As corporate social responsibility (CSR) has evolved, companies have become accountable to more than just their shareholders. Stakeholders of all stripes – employees, suppliers, community members, and governments – are demanding greater accountability and transparency from organizations. Though traditional financial and CSR reports may inform on the risks and opportunities facing a company, they often lack details on the depth of company’s positive impact on local and global communities.
What is Socio-Economic Impact Reporting?
Socio-economic impact reports go beyond traditional financial or CSR reporting. They provide quantifiable evidence of a company’s positive socio-economic impact on its stakeholders, with a focus on social and economic rather than environmental aspects.
Data-driven and informative, socio-economic impact reports allow companies to better understand and communicate their impact in the communities in which they do business as well as throughout their supply chain.
A Recent Case: Indigenous Inclusion and Reconciliation
Results from recent AGMs, such as the overwhelming shareholder support for a resolution on Indigenous inclusion and reconciliation at TMX Group, offers a powerful signal to the company and others. TMX Group's board will report to shareholders on its work to develop internal programs and policies on diversity, equity and inclusion that encompass Indigenous employees, review procurement from Indigenous-owned businesses and engage with qualified Indigenous organizations to support this work.
A growing segment of investors are committed to seeing continued corporate efforts on the advancement of issues like social and financial inclusion and reconciliation. The publication of a socio-economic impact report can help companies to disclose to stakeholders the meaningful impacts of those efforts.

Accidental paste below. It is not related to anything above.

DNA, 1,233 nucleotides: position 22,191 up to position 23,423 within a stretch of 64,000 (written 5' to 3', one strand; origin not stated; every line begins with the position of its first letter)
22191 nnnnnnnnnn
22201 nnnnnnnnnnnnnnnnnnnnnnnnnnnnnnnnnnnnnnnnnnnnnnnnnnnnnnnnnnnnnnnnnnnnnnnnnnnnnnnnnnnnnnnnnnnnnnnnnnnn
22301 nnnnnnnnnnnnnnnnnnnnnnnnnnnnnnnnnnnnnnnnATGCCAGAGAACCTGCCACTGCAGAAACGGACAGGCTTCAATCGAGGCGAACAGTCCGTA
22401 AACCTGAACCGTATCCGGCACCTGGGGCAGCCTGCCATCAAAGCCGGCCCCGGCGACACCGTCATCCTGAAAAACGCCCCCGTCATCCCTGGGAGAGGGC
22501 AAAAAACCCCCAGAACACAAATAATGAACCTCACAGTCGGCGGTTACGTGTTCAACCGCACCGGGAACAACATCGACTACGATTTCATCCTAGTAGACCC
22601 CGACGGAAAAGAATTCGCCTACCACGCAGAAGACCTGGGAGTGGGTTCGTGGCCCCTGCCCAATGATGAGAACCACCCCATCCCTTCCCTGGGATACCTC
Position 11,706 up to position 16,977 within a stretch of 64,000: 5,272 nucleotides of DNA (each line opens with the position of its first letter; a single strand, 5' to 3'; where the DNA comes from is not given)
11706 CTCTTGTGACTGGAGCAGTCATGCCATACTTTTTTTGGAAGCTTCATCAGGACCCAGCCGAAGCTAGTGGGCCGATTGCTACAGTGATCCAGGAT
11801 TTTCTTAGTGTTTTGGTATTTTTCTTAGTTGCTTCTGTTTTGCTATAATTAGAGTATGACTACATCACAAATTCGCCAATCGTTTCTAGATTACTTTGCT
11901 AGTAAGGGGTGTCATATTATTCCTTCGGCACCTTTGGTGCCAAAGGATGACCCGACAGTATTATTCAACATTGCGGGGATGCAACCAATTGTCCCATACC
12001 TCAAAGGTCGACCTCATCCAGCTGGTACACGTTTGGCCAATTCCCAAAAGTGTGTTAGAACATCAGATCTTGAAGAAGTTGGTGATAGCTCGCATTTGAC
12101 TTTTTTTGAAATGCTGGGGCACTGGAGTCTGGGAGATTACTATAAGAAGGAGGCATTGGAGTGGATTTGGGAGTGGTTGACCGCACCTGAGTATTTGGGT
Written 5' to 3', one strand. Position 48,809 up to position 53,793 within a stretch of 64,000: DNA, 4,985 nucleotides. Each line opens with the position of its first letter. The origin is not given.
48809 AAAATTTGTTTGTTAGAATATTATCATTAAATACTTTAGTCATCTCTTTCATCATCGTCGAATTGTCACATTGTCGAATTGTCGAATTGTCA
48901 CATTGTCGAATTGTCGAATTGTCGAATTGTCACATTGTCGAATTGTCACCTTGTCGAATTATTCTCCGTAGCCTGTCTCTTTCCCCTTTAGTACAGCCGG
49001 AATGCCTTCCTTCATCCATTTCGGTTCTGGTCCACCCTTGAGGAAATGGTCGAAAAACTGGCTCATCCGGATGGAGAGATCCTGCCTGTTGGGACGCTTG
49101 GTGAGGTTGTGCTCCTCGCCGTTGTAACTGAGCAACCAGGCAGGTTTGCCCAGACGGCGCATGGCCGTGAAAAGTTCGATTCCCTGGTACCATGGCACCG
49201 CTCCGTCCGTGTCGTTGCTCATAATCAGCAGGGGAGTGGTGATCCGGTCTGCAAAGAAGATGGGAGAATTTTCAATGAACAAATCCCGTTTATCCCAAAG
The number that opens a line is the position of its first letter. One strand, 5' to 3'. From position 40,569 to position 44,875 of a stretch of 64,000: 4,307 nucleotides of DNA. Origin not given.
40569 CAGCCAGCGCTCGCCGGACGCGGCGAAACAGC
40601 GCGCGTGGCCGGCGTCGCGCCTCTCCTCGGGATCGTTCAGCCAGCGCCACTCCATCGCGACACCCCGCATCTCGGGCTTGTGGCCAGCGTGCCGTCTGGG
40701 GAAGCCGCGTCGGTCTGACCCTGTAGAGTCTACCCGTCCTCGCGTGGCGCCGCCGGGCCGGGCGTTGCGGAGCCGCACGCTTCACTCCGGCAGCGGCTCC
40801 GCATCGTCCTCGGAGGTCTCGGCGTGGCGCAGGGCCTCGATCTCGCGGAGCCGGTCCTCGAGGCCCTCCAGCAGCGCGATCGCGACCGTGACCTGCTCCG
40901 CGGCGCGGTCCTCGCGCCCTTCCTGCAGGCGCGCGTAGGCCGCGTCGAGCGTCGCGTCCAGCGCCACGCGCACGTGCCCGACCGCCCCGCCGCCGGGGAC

Measuring Socio-Economic Impact Through Direct and Indirect Spend
An important aspect of measuring socio-economic impact is understanding a company’s direct and indirect spend in the community and beyond. Direct spending considers the programs and initiatives that the company created or actively supports such as foundations or community programs. Indirect spend considers a company’s supply chain and the number and types of companies in it. For instance, an organization can evaluate the number of people employed at its supplier companies, or how many of the supplier companies are owned by women or minorities.
With clarity on where the money goes, the next step is determining the impact of that money. What is the impact of supplier companies on their communities in terms of GDP growth, job creation, or investment in businesses from underrepresented groups?
Creating a Socio-Economic Impact Report
Producing a socio-economic impact report is a worthwhile exercise for any company wanting to understand and demonstrate the depth and breadth of its positive impact. There are a few options for organizations interested in embarking on this process, each with its own advantages and disadvantages.
- Do it yourself: An organization can collect, analyze and calculate its spend and impact data via internal teams. Although this approach benefits from greater knowledge and understanding of company programs and initiatives, the process can be time-consuming and the outcomes may be viewed as less credible by some stakeholders.